A cool spring wind causes me to pull up my lapels and shiver, while I stroll through the rose garden at Stanley Park. The varying temperature between the sunshine today and that still slightly chilled breeze which rolls over the coastal mountains reminds me of a time when I consciously chose not to vote. I am 31 years old and the first time I voted was in the 2015 federal election; that's 11 years of non-participation. Yes... I know... so many died in wars of the past so I could vote, that I could participate in freedom, and believe me, during those years that I chose not to vote, I had some pretty good arguments not to.
Democracy is an interesting idea. It's sometimes referred to as 'not the best form of government, but the best we have', and in its application it has seen various manifestations. In Western history, we talk about it originating in Athens, Greece. A unique quality of this period's practice was the randomized selection of people from the citizenry into the positions of government. Though, only an exclusive range of Greek Men were considered citizens, the concept is still provocative. 'What, are you telling me that Joe-Schmoe is going to be President?', in some ways is both amazingly progressive and also terrifying. It really depends on who wins the lottery.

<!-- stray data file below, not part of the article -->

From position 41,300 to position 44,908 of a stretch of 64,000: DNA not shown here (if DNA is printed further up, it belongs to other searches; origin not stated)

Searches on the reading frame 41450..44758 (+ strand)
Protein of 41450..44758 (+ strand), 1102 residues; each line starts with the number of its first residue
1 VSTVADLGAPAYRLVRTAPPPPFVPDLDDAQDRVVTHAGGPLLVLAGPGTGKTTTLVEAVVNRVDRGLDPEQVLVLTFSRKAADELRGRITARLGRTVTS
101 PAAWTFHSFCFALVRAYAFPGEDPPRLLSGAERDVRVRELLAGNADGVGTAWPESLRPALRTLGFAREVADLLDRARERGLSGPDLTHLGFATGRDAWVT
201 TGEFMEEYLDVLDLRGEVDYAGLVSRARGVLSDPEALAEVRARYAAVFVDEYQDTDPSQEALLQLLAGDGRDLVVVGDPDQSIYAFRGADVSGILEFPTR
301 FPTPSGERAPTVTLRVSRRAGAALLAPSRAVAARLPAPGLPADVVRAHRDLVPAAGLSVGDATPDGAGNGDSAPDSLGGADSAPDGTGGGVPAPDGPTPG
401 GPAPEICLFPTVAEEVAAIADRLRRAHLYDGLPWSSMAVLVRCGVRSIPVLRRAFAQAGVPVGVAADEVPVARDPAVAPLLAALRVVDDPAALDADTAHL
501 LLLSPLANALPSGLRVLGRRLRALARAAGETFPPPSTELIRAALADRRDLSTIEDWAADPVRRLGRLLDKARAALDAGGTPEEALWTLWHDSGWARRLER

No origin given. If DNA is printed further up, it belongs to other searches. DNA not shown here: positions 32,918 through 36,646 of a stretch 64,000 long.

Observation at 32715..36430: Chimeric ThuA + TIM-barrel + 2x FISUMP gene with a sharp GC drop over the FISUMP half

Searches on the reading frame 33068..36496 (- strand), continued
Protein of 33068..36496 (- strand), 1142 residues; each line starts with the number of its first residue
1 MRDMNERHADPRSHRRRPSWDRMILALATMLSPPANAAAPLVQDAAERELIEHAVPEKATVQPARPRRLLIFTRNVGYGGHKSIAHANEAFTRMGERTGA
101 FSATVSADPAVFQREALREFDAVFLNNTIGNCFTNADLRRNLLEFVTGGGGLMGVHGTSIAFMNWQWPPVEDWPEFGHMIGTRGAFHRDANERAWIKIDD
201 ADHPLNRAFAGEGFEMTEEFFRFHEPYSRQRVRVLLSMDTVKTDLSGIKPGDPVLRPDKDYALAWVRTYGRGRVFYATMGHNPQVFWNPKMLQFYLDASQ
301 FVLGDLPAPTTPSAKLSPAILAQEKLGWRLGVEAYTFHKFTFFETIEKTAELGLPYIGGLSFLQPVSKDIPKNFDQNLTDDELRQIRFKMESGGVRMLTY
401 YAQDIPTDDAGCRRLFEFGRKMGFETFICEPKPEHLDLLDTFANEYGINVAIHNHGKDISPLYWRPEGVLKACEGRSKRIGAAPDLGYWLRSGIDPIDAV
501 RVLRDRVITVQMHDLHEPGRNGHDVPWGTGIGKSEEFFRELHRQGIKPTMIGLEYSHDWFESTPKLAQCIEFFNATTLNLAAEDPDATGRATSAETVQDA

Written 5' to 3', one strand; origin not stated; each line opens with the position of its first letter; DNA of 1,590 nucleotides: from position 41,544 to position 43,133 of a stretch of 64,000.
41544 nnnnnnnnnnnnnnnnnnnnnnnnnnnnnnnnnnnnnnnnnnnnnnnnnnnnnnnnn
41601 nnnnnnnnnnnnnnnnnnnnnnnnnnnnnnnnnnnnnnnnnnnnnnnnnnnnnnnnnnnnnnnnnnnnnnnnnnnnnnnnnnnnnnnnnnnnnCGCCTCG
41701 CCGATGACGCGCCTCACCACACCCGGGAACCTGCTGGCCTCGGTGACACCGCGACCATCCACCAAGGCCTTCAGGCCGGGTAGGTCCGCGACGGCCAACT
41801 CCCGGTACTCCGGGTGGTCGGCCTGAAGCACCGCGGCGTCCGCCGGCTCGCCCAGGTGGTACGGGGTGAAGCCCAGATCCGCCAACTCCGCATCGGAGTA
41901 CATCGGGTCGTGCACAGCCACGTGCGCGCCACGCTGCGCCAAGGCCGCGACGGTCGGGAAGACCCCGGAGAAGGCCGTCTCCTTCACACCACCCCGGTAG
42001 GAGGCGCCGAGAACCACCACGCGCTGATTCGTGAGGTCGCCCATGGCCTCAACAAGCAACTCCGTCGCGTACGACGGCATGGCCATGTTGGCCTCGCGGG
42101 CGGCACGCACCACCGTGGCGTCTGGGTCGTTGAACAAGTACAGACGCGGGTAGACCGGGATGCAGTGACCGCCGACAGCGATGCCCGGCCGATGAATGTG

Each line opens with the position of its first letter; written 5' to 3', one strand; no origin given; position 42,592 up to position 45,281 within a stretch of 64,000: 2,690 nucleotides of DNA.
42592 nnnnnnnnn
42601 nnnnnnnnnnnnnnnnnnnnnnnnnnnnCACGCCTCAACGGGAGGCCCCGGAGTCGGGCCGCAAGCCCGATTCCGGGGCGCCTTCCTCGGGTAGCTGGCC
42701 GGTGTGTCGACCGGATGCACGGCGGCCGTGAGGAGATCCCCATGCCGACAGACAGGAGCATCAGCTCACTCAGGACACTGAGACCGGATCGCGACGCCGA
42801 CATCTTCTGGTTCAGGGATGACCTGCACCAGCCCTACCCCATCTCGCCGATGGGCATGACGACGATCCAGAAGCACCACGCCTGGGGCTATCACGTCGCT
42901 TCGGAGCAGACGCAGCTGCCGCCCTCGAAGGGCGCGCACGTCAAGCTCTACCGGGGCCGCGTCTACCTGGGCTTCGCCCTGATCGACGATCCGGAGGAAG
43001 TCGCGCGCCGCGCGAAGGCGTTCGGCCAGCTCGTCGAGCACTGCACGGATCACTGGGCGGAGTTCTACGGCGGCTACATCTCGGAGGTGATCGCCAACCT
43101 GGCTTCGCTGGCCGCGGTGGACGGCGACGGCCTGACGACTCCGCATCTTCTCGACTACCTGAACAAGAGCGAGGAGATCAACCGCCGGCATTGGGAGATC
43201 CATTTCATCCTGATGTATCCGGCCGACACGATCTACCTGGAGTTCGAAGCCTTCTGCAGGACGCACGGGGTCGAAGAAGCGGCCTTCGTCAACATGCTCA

Liberals and Conservatives, the redshift/blue-shift of the light in the universe, and the tearing apart of America with blue and red states.
Of course things are no longer like this, but an exploration of the ancient use of the Greek word, done by David Graeber in his Fragments of an Anarchist Anthropology, gives valuable insights to some of the eternal qualities of this method of governance. The word Demokratia can be translated as 'rule of the commoners', but a more exacting analysis suggests that it refers to the populous 'power' of the majority, or as Graeber defines some ancient opponent's use of the word, 'the violence of the people'. Here something fascinating about democracy reigns supreme, that at any time, if the government wasn't doing right by the people, a type of mass populous riot could swing through the region and remove those in power. But can't we remove those in power with voting too?
As I brush my hand through some of the tightly packed petals of the burgeoning roses, my index finger snags on an unexpected thorn. A tunnel is made between the inside and outside, through which what is internally blue emerges as a dark rouge bead. Such brief pain causes a stirring in my mind, a barrage of images trickle over me: Liberals and Conservatives, the redshift/blue-shift of the light in the universe, and the tearing apart of America with blue and red states.